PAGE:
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It’s hard to understand why Cowboys didn’t try a field goal on their third possession against Vikings

It was just one, maybe two more yards for Brett Maher’s range.

NFL: Minnesota Vikings at Dallas Cowboys Matthew Emmons-USA TODAY Sports

The Dallas Cowboys tried a 57-yard field goal on Sunday night against the Vikings. That’s not a huge deal considering that their kicker is Brett Maher and he specializes in downtown field goal attempts.

What people took issue with was that this was the first offensive possession of the game for the Cowboys. On fourth and six it stands to reason that maybe you would go for that, or worst case scenario punt. Trying a long field goal like that can yield three points, but it can also backfire and set up your opponent with a short field. That happened and the Vikings scored a touchdown.

So the Cowboys missed a field goal. Big deal, it happens. Obviously it’s not cool, but it’s part of the game. Moving on, though, two more possessions specifically, the Cowboys had a similar situation early on in the second quarter.

Dallas punted with 1.5-2 more yards to go two possessions later

The Cowboys attempted a field goal when on the Minnesota 39-yard line. Two possessions later, with the ball on the Minnesota 40-yard line (granted on the opposite side of the field), they chose to punt. Why?

We talked about the first three possessions being quite disastrous for the Cowboys, but this one is particularly head-scratching. If you were comfortable trying the field goal about a yard further up two possessions prior, why not try it then? Points are better than no points, aren’t they?

Jason Garrett was asked about both the 57-yard attempt and the non-attempt two possessions later during his Monday press conference. Listen to these answers. They were about four minutes apart. We’ve transcribed them for you below.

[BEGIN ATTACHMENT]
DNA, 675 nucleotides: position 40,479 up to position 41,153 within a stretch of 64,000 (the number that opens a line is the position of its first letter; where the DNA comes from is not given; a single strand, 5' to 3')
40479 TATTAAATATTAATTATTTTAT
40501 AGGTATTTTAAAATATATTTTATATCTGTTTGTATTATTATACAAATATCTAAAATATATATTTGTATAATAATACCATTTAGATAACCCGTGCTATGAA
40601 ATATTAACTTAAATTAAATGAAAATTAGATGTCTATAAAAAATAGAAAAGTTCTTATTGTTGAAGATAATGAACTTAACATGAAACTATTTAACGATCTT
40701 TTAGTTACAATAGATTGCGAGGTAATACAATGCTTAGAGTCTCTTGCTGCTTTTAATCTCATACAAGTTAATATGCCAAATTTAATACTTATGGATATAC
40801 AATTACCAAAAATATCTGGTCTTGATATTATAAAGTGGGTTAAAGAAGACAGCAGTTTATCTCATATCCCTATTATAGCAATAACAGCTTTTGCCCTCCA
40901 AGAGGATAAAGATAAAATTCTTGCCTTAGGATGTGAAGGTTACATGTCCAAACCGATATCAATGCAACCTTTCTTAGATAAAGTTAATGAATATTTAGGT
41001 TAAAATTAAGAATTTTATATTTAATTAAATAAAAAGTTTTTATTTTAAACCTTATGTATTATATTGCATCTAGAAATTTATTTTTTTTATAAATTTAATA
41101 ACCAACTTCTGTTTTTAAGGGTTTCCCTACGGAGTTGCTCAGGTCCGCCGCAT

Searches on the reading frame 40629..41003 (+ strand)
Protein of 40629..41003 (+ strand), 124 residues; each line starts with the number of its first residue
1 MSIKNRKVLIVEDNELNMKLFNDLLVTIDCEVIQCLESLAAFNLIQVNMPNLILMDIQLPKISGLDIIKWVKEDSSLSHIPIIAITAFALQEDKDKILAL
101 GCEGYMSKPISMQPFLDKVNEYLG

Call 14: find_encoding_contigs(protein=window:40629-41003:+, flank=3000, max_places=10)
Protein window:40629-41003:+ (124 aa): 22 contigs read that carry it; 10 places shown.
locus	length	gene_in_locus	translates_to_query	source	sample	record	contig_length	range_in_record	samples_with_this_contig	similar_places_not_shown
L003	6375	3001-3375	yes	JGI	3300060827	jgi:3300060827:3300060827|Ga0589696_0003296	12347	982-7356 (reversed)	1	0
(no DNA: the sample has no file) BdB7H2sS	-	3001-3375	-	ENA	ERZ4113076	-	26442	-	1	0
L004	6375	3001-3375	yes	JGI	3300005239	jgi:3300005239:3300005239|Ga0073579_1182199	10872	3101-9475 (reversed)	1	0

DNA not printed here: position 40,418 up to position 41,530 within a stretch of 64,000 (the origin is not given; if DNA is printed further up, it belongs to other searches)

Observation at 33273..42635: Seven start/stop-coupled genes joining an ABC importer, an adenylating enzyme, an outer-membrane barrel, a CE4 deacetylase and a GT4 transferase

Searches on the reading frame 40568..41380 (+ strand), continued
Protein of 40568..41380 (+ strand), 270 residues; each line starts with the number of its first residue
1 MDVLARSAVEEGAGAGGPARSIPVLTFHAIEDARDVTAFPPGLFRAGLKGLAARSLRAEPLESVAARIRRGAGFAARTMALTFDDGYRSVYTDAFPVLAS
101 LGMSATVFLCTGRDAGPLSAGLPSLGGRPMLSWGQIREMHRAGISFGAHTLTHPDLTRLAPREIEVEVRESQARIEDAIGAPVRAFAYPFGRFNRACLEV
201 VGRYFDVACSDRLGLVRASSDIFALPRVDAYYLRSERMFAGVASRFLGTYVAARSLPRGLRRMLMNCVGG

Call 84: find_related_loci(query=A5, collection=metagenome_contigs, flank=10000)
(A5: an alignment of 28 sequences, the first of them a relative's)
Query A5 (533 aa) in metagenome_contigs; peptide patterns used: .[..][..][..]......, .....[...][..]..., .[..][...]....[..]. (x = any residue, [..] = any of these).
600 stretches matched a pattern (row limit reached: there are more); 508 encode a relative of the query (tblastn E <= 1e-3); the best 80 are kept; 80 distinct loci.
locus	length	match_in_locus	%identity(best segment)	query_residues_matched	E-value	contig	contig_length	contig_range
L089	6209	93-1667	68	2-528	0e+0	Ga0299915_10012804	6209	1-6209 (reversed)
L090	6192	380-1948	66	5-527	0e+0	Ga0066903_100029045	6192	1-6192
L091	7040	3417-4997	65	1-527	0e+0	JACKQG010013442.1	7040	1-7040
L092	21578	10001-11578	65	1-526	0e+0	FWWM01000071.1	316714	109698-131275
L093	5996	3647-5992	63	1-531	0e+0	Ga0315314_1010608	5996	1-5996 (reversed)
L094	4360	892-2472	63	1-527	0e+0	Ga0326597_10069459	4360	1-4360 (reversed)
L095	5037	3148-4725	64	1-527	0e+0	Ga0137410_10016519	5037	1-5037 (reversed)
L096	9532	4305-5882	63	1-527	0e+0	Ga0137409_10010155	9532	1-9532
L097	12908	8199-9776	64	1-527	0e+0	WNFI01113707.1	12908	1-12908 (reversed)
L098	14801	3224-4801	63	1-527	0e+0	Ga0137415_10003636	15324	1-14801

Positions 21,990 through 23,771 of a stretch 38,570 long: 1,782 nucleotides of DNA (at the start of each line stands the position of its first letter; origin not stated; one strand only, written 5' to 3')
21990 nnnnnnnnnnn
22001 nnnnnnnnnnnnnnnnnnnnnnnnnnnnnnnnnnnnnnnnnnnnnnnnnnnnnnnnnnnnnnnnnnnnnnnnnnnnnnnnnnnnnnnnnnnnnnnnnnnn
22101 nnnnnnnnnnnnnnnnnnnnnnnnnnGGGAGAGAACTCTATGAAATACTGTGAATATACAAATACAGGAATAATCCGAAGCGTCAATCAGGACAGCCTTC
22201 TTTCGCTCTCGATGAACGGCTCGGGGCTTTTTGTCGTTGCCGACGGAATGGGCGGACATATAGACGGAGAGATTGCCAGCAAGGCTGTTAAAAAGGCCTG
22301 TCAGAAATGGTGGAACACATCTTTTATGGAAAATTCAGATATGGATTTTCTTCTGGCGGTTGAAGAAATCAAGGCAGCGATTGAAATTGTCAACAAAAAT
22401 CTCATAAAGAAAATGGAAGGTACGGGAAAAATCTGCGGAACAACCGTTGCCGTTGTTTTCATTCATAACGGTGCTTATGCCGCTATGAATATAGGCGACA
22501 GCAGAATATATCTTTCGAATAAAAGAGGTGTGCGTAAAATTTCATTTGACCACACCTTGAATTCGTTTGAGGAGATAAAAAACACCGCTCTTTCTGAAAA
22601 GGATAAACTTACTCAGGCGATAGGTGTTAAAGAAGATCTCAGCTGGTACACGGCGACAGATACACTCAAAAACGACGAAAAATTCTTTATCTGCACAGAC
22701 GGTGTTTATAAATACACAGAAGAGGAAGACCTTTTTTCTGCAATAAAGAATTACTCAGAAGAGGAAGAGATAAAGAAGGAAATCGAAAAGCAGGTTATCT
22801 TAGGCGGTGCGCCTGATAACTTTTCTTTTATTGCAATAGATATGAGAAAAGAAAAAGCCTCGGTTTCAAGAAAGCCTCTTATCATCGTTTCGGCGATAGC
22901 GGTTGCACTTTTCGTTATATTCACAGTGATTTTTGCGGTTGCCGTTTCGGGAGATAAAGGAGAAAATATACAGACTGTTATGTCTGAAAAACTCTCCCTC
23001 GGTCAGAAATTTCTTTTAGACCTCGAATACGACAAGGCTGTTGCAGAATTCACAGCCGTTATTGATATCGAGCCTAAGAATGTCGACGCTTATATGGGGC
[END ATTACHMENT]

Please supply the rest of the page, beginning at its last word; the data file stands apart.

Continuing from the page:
On attempting the 57-yard field goal:

“Yea we just believe in our kicker. He’s made so many kicks for us. You guys have seen it. He’s just made a lot of big kicks for us and doesn’t seem to be phased by the distance. He’s got plenty of leg and there’s some arguments that he kicks the ball better from deep than he does short. So we just wanted to give him a chance. Felt good about the operation, felt good about our protection, to give him an opportunity to kick it. Unfortunately he didn’t make the kick.”

On not attempting a field goal from a yard further back two possessions later:

“It was actually in the opposite direction. It was a little longer. Typically his range is inside the 40-yard line. That’s an area where we think, and I think that was just outside the 40, so it was probably one and a half, two yards difference between the two. So we just felt like in that situation it was good to trap them down there. I thought we did a good job on both of those redzone punt opportunities. Chris did a good job hanging them and our flyers did a good job getting down there. They had drive starts on the -10 and the -6 the two times we did that. So that worked out well for us.”

How do you go from Brett Maher not being phased by the distance to being so hard and unforgiving with a rule that one and a half to two more yards pushes you into a decision to punt? We’re not talking about a 63-yard field goal and then adding a yard or two, we’re talking about two attempts that are within Maher’s range.

It’s hard to understand why the Cowboys chose to punt on their third possession. Doing so from the opponent’s 40-yard line is very frustrating. Nevertheless that’s what they did, but what’s even more difficult to understand is the explanation behind it.

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